The letter asked for the company to "swiftly and explicitly separate itself" from Musk's personal brand, hold all leadership accountable for their actions, and asked that SpaceX clearly define what behaviors it considers unacceptable. The authors also said the company failed to apply its stated diversity, equity, and inclusion goals, "resulting in a workplace culture that remains firmly rooted in the status quo."
America's financial watchdog is investigating whether Elon Musk adequately disclosed his purchase of Twitter shares last month, just as his bid to take over the social media company hangs in the balance.
A letter [PDF] from the SEC addressed to the tech billionaire said he "[did] not appear" to have filed the proper form detailing his 9.2 percent stake in Twitter "required 10 days from the date of acquisition," and asked him to provide more information. Musk's shares made him one of Twitter's largest shareholders. The letter is dated April 4, and was shared this week by the regulator.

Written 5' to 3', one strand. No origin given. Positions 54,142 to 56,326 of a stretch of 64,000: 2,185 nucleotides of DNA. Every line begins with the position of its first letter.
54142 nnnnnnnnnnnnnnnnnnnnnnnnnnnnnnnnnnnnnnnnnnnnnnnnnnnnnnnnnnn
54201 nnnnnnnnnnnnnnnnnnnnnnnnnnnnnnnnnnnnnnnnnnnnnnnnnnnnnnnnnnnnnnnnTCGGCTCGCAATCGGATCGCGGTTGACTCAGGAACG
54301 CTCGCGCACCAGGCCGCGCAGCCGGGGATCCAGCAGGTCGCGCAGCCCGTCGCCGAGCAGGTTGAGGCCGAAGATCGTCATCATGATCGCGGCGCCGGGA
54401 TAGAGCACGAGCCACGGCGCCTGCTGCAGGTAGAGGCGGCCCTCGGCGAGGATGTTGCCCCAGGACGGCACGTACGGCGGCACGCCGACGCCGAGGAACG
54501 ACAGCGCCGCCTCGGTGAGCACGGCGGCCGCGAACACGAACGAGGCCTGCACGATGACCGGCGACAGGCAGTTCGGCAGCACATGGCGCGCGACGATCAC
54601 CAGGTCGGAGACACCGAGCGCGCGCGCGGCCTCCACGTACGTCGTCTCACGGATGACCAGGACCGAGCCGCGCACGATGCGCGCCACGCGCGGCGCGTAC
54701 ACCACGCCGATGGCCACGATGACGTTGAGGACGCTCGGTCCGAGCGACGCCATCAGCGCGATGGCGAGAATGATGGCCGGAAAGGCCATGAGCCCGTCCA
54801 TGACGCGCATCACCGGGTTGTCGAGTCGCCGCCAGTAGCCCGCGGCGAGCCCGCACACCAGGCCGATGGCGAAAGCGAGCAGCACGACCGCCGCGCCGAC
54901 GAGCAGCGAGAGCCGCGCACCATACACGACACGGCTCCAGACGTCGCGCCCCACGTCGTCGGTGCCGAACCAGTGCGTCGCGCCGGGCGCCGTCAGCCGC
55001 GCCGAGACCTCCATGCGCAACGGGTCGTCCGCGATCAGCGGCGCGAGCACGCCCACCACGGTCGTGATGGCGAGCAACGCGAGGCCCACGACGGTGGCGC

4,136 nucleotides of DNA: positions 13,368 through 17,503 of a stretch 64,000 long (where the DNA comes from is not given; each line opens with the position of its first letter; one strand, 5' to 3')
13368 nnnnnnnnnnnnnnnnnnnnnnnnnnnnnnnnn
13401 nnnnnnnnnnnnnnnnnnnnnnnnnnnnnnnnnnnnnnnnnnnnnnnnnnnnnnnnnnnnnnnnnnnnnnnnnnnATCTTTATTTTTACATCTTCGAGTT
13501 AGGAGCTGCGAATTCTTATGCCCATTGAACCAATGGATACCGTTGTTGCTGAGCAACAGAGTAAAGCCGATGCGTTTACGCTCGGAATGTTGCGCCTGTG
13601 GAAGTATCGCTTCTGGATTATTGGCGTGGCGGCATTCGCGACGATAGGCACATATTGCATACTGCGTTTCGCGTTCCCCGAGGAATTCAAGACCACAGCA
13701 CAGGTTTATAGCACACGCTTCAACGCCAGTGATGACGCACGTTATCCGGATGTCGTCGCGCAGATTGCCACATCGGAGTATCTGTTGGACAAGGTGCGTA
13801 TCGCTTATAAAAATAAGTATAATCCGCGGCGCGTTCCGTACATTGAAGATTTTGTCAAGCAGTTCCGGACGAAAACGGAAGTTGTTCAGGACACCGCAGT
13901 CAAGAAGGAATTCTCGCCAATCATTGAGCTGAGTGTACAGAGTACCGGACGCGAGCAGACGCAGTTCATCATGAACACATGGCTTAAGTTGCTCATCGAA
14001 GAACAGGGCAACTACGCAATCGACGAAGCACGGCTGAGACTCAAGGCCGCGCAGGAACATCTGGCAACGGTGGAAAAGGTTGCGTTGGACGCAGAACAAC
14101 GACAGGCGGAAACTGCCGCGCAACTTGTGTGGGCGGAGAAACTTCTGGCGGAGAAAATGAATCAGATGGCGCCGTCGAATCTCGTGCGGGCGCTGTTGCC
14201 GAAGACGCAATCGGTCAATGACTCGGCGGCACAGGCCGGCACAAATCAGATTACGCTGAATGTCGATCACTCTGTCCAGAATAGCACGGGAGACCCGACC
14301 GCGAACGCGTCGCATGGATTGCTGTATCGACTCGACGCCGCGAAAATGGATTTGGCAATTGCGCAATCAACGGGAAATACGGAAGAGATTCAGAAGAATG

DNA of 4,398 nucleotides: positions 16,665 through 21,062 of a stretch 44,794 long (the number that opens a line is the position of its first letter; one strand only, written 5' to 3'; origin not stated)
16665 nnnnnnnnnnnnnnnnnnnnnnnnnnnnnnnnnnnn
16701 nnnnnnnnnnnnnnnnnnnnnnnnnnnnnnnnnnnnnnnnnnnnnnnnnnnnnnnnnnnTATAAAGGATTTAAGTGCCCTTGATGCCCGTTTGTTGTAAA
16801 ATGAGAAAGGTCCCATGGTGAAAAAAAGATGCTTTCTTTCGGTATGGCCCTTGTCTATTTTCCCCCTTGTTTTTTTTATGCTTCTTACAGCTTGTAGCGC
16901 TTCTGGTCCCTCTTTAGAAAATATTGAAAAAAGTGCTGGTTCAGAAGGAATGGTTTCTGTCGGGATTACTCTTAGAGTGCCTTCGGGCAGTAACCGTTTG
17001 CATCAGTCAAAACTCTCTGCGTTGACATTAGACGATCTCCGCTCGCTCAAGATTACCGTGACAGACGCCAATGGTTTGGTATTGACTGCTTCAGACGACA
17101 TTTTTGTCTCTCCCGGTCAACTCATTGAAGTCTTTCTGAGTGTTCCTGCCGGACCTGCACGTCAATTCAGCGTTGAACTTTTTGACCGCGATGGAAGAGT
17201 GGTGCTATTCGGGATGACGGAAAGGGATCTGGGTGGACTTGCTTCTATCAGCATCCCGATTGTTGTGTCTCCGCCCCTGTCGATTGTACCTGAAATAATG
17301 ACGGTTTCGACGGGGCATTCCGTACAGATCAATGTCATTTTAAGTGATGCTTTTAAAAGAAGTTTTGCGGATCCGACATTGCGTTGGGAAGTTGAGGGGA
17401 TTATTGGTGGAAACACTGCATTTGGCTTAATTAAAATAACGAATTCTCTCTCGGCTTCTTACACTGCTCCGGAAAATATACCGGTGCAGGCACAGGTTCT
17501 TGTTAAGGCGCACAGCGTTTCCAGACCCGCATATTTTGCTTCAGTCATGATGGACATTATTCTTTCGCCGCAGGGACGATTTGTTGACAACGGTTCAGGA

Musk quickly moved to try and buy the whole company outright in a deal initially worth over $44 billion. Musk sold a chunk of his shares in Tesla worth $8.4 billion and bagged another $7.14 billion from investors to help finance the $21 billion he promised to put forward for the deal. The remaining $25.5 billion bill was secured via debt financing by Morgan Stanley, Bank of America, Barclays, and others. But the takeover is not going smoothly.
A US congressional hearing on "combating tech bro culture" in the venture capital world is will take place this week, with some of the biggest names in startup funding under the spotlight.
The House Financial Services Committee's Task Force on Financial Technology is scheduled to meet on Thursday. FSC majority staff said in a memo [PDF] the hearing will focus on how VCs have failed to invest in, say, fintech companies founded by women and people of color.
We're told Sallie Krawcheck, CEO and cofounder of Ellevest; Marceau Michel, founder of Black Founders Matter; Abbey Wemimo, cofounder and co-CEO of Esusu; and Maryam Haque, executive director of Venture Forward have at least been invited to speak at the meeting.
A totaled Tesla Model S burst into flames in a Sacramento junkyard earlier this month, causing a fire that took "a significant amount of time, water, and thinking outside the box to extinguish," firefighters said.
The vehicle was involved in a comparably unexplosive accident that sent it to the junkyard three weeks ago – it's unclear what caused the Tesla to explode nearly a month after being taken off the road. Like other electric vehicle fires, it was very difficult to extinguish.
"Crews knocked the fire down, but the car kept re-igniting and off-gassing in the battery compartment," the department said on Instagram.